Stress Management

Stress management is an acquired skill. You can learn and use it to reduce anxiety and make your day more enjoyable.

Two main points of stress management are control and prevention. Of course it’s not always the case that you can control and prevent stress. This is why many people focus on a third approach; learning to cope. However, it is possible to become so good at reducing and preventing stress that you won’t have to cope with it anyway!

Prevent Stress

Stress is generally identified as everyday challenges or even risks we need to take or endure. A “stressor” is a stress trigger: A person, situation or object that stresses you out. When it comes to efficient stress management, the answer is to first focus on eliminating as many stressors as possible work on achieving a state of well-being that is less susceptible to any external stressors, like fractious children or a looming deadline.

Control Stress

Understand that the any stress-triggering threat is within your power to control and tackle.

The pressure you might feel when you’re giving a presentation, for example, may cause your heart to race and your palms to sweat. This is an instinctive survival-oriented response your body engages when you feel threatened. It is commonly known as the fight or flight response. It’s characterized by an increased heart rate and blood pressure, pupil dilation, blood sugar level increase and muscle tens

Stress is Unavoidable

If you cannot change or control the stress trigger then you need to accept that the stressor is inevitable: For example, you will from time to time have to interact with your spouse’s parents.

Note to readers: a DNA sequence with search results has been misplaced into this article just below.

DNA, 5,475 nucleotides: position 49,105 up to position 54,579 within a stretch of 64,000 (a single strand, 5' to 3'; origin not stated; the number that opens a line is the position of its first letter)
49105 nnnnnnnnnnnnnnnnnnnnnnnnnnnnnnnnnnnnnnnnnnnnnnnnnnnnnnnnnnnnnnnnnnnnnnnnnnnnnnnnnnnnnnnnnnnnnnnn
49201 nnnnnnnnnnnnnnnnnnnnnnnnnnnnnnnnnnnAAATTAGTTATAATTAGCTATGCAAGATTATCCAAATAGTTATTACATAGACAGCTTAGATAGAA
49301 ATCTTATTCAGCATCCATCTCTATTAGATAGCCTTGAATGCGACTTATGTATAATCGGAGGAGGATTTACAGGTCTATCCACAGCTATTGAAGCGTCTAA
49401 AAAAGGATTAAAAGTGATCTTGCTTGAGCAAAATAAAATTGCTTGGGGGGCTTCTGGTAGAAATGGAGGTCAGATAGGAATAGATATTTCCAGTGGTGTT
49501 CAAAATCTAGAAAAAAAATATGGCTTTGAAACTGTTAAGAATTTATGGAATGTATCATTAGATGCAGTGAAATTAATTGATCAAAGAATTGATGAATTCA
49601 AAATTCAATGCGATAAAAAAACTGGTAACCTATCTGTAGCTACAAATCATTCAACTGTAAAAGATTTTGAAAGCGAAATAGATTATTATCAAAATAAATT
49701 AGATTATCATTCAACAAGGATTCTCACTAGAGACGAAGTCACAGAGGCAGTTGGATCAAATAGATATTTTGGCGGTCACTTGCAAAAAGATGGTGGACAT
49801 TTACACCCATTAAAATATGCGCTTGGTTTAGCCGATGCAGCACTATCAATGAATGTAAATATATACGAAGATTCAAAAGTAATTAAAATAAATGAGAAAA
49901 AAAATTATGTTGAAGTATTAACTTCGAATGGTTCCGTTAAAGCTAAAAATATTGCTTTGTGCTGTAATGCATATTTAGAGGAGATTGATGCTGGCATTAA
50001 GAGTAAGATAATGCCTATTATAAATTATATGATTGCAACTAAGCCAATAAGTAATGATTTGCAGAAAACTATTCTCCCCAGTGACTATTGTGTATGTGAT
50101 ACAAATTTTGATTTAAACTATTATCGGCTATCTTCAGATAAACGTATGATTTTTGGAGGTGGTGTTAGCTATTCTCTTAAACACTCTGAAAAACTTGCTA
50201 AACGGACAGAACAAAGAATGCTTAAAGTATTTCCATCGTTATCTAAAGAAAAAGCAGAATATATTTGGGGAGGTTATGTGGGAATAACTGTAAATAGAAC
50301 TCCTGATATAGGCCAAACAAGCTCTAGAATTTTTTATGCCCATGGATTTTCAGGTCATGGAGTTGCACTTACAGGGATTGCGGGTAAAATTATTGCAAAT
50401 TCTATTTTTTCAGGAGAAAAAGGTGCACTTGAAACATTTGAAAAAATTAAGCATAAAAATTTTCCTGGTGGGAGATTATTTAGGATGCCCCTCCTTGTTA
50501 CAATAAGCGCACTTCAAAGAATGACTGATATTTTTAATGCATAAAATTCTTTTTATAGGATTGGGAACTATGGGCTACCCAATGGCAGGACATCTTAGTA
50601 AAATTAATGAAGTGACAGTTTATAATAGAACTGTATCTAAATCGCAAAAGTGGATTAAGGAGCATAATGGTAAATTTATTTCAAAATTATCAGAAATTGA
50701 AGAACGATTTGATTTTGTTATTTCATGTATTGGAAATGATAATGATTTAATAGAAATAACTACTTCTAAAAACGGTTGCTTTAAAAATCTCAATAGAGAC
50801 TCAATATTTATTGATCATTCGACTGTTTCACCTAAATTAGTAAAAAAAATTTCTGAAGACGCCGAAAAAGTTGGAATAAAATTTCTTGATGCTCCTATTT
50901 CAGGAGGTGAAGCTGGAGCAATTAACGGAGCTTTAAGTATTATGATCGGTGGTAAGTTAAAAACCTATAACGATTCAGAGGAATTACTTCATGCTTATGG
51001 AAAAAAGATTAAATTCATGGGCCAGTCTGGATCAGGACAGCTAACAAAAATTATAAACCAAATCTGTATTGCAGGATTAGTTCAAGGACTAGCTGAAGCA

Accepting the inevitability of your stress trigger places you in a must-deal-with-it mindset. “The only way out is always through”, as Robert Frost would say.

Try looking for positive aspects in the situation. Speaking up and articulating how the situation is making you feel will also help.

Turning Stress into Productive Energy

Instead of bottling up stress, release it – but learn to release it productively. Stressors instinctively put us in that flight or fight alert state and our body starts producing action-ready hormones. In this “ready to act” situation when channeled constructively, you achieve great things. For example, if a deadline stresses you out, making you feel uneasy and restless, you can turn that energy into constructive power for working towards completing your project.

When you learn to harness the power of stress, it increases your mental clarity, floods you with energy, and sharpens your judgement and acuteness. This creates the ideal circumstances for being productive and action-oriented. Since stress activates your body’s survival mode, it’s up to you to use it effectively rather than allowing it to paralyze you.
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